It's been several months since Verizon released an Android smartphone, and I was an early adopter of the device. At first, I was blown away by the Droid, but as time has passed, I've become somewhat disillusioned. Sure, it still does a lot of great things, such as offer Skype, Pandora, and an open market for deliverables. However, there are quite a few areas where the Droid fails to impress.1. Browsing:
I've found browsing on the Droid to be far less practical than I thought it would be. Now, to be fair, the Droid is miles ahead of IE for WinMo. I use mobile browsing far more often than I ever did in the past, but it's still a limited, frustrating experience. Quite often, I "bookmark" pages so that I can view them later from a full desktop OS browser.2. Touch screen
I've read evidence that the Droid's capacitive touch screen – the pinch-to-zoom feature on the Dolphin browser – is not as precise, fluid, responsive, or sensitive as the iPhone LCD. In fact, it appears that the touch screen is more accurate on the iPhone than the Nexus-1, so I think it's unlikely that this is a processing speed issue. Right now, I'm hoping that the forthcoming 2.1 OS pinch-to-zoom in native apps will work better, but the odds are that Apple has a higher quality touch-screen LCD.3. Facebook app
The Facebook app for the Droid really disappoints me. In fact, I found the Facebook app for WinMo 6.5 more useful – in particular, the ability to quickly and easily upload photos ad videos. I can do this on the Droid, but it's a hassle. My friends who have iPhones and are heavy Facebook users, like myself, assure me that the iPhone app is superior.
The big issue with the Android OS is related to how notifications interact with the Facebook app. In reality, they don't. When you get a notification, instead of opening up Facebook, it links to the stock browser, which defaults to either mobile.facebook.com or touch.facebook.com. Responding to comments is so difficult that it's basically not even worth it. This isn't the dream of being empowered to stay connected while mobile that the Droid promised me.4. Other apps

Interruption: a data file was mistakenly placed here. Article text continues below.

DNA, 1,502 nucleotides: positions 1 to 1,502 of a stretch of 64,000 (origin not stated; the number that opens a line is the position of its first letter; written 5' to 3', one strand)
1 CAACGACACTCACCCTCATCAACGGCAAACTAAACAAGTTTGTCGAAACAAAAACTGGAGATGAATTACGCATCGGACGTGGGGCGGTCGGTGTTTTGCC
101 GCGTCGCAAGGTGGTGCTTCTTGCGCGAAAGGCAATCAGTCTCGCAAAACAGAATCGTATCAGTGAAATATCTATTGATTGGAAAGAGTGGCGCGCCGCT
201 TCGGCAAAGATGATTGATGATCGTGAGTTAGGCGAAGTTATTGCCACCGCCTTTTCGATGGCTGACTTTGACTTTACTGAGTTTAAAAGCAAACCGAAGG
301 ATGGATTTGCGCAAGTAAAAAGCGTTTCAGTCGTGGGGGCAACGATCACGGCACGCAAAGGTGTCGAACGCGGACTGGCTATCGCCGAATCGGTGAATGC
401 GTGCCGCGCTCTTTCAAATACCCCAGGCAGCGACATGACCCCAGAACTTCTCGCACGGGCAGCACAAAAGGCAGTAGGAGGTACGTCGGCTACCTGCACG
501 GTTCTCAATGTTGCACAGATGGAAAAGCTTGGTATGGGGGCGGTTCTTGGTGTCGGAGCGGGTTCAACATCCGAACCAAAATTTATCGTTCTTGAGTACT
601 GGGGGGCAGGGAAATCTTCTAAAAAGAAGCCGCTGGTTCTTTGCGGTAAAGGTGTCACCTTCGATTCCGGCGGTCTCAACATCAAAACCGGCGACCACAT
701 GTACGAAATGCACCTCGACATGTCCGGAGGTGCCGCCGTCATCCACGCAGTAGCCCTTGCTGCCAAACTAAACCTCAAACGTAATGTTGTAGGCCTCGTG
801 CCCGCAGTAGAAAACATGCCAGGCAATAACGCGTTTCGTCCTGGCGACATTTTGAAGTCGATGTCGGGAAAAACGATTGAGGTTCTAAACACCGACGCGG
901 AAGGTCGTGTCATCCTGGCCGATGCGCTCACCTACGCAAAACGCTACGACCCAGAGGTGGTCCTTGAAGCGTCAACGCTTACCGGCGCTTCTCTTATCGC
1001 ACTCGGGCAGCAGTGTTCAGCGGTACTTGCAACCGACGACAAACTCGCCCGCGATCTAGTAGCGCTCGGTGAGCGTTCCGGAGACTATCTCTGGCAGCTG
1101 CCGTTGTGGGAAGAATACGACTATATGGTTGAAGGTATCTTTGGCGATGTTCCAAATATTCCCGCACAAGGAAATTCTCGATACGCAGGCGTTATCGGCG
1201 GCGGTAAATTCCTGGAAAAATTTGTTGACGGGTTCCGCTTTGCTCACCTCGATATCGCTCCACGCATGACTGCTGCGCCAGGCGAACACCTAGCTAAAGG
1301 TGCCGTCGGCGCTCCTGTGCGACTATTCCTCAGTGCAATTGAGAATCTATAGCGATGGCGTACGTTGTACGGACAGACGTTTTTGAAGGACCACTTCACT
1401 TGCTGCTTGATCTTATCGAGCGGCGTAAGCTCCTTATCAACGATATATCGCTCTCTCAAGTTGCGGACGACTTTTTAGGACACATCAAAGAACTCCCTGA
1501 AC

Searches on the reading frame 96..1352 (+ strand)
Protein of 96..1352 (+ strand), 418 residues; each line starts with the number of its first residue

The Droid is similar to the Nintendo Wii. The bundled apps blow your hair back, but it's mostly downhill from there. Maybe I'm just getting too old to understand how to leverage this newfangled, location aware, geo-networking paradigm of mobile computing, although I think I actually get that part of it. The problem could be that I'm generally the old guy at that particular party – not out of the loop, but generationally, I have nothing in common with the people who are in the loop.
It isn't just that, though. While apps like Foursquare get a lot of buzz and seem to have the most revolutionary potential, the problem seems to be a lack of compelling, more traditional apps. This is where the App Count Gap between the Droid and the iPhone is apparent. If the iPhone had ten bajillion-million apps and Droid only had 10,000 – but the right 10,000 apps – it wouldn't matter. But instead, Android mostly has the wrong apps.5. e-readers